can't buy From front page
By Dennis McCarthy, Columnist
a smile worth on the face of a sick kid in
a children's hospital? Or how about a laugh
coming from the lonely rooms inside a
More than anything money could ever buy, the
clowns say. That's what it's worth.
I want you to meet the bright side of the Joker's
family he doesn't talk about. His sunny alter
They're Batman's best friends - protecting the
frailest living among us in Gotham, not trying to
They call themselves the Carrousel of Clowns -
a local group of retired preschool teachers and
young mothers who transform themselves into
superheroes a few times a month.
When the call comes in that someone needs a
smile and a laugh, the superheroes slip into loud
sack dresses with polka dots and stripes, paint
their faces white and put on big red noses, colorful wigs and bright
red lipstick, then head to
the nearest children's hospital, convalescent
home, Special Olympics event or specialeducation
They never fail to deliver the smiles because,
well, you already know why.
The whole world loves a clown. Except for the
Joker, of course.
"We walk into a sick child's hospital room, and
their eyes may be barely open, but you see the
smile start to form on their lips," says Strawberry
"They know we're here. They've been surrounded
by so much sadness and pain, and now we're
here to bring them some joy and a smile."
You could be the richest person in the world,
Strawberry says, and you still couldn't afford the
feeling that gives you.
Strawberry's real name is Phyllis Lipman, and she
lives over in Reseda. A few times a month, she
and half a dozen others in the Carrousel of
Clowns step out of their homes dressed as
clowns to spread a little joy to a world that could
sure use some.
They're not paid actors or entertainers. They
don't make a dime. It's all free. Some of them are
even downright shy, they admit. If you met them
on the street, they'd probably look the other way
rather than try to strike up a conversation.
But put that clown mask and funny suit on them,
and they become Auntie Mame, the life of the
"The group started about 30 years ago in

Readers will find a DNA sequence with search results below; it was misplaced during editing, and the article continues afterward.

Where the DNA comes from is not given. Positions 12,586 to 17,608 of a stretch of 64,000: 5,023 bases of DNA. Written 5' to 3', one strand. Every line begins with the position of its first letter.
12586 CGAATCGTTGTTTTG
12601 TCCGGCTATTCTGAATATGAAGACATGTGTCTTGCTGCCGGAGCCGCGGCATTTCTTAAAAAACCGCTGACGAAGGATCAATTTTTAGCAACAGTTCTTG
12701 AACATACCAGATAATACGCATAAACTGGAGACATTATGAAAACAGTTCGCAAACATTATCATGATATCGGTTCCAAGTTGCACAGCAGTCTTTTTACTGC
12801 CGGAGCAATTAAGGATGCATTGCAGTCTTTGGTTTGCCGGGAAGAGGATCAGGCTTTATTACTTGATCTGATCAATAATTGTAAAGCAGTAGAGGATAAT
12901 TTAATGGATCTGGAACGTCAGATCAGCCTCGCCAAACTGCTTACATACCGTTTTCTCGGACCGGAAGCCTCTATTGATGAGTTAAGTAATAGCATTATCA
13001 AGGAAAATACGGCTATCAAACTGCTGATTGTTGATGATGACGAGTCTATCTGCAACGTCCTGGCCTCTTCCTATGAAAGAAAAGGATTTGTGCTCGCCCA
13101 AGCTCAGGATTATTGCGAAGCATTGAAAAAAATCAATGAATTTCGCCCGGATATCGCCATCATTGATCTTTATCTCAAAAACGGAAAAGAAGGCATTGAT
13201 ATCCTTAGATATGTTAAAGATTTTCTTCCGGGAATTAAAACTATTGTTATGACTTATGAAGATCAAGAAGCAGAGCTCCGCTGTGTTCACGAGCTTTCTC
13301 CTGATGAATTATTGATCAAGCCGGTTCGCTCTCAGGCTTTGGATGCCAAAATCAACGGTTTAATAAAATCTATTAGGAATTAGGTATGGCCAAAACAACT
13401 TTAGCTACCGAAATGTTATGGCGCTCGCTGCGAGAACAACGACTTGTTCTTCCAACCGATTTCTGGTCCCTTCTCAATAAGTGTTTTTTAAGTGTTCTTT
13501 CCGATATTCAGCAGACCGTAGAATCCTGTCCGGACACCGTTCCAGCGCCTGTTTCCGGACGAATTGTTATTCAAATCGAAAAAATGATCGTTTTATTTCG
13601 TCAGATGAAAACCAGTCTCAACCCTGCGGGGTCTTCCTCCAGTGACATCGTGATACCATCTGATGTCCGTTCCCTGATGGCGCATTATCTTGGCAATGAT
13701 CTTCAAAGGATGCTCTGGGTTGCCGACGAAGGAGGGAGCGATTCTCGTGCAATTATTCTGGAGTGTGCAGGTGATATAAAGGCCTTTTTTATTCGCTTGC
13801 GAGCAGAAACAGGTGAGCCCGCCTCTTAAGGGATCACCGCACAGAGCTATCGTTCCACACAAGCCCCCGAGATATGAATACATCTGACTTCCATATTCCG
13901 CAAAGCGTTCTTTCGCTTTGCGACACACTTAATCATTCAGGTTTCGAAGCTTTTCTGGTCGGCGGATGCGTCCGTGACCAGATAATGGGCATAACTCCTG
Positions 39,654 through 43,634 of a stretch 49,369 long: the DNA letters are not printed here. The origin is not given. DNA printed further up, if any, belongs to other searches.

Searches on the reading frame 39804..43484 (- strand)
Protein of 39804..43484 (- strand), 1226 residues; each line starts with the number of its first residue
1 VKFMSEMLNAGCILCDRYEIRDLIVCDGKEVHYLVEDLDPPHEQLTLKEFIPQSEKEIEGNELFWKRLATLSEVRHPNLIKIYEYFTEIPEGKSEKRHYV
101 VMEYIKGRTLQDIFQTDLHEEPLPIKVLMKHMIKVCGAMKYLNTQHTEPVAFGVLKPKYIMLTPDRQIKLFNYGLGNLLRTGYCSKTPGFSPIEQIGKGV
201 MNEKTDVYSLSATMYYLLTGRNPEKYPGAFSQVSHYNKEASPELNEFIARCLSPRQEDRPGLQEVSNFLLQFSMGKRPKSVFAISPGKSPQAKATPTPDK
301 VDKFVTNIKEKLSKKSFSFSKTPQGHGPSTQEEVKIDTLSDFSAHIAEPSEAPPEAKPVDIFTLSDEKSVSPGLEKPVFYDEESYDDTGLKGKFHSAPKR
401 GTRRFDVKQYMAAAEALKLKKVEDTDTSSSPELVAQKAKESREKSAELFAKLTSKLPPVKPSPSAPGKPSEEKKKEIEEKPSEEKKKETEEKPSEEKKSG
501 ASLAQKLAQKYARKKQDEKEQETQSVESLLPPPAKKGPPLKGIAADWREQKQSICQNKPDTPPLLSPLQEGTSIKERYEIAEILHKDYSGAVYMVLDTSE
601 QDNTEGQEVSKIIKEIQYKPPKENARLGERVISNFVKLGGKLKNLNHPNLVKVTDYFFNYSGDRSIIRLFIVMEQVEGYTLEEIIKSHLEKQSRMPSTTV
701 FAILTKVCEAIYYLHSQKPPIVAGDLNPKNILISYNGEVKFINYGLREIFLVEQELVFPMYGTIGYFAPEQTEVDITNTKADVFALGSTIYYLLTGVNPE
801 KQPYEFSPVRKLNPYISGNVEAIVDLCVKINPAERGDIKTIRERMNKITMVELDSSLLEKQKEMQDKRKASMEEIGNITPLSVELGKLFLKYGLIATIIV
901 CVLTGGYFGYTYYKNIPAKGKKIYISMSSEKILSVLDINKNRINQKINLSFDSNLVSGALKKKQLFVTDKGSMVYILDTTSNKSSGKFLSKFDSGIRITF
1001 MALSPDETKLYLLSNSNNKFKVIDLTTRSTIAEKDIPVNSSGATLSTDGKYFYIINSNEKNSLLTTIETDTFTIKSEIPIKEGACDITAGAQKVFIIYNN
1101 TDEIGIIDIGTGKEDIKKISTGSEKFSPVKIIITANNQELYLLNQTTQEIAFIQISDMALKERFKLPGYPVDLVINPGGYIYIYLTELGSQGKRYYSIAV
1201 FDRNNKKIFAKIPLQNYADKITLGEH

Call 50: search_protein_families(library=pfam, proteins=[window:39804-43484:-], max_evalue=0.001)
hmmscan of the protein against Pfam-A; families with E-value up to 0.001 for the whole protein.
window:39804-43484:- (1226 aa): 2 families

Northridge Park," Gerry Robinson told me by
phone from Yosemite, where he and his wife,
Martha, moved a few years ago after selling the
Northridge home they'd lived in for 35 years.
The Robinsons were teaching a parks-and-rec
class on how to become a clown. Martha had learned by taking puppetry
classes at Cal State
They hooked up with another couple, Jackie and
Sidney Kern, and formed the Carrousel of
Clowns. Pretty soon it had grown to more than 25
local women and a few men taking on a second
job after they got home from work - spreading
smiles in places where few had existed.
But the Robinsons and Kerns weren't getting any
younger, so they started looking for the next
generation of clowns to replace them - young
recruits like Lisa Melcomb, a high school student
in Granada Hills 25 years ago. "I brought in my mother to become a clown with
me, and now my two young daughters have
joined me as clowns also," said 41-year-old Lisa,
aka Lamkin the clown.
"I was always shy, afraid of making a fool of myself. But when
I put on that (clown) mask, I'm
not afraid of going up to anybody.
"I don't care if I make a fool of myself. I see the
smiles we bring these kids in the hospital and
the lonely seniors in convalescent homes.
"It's a moving, beautiful thing to know, for a few
minutes, you can make them feel healthy and
young again - giggling like little kids when you
smile and hand them a balloon you've made for
Yeah, the world loves a clown.
Except for the Joker, of course.
The Carrousel of Clowns is looking for new
members to train as clowns, and for new places
to visit around the Valley where people might
need a smile and a laugh.
If you're interested, give Phyllis Lipman a call at
Dennis McCarthy's column appears Tuesday,
Thursday, Friday and Sunday. dennis.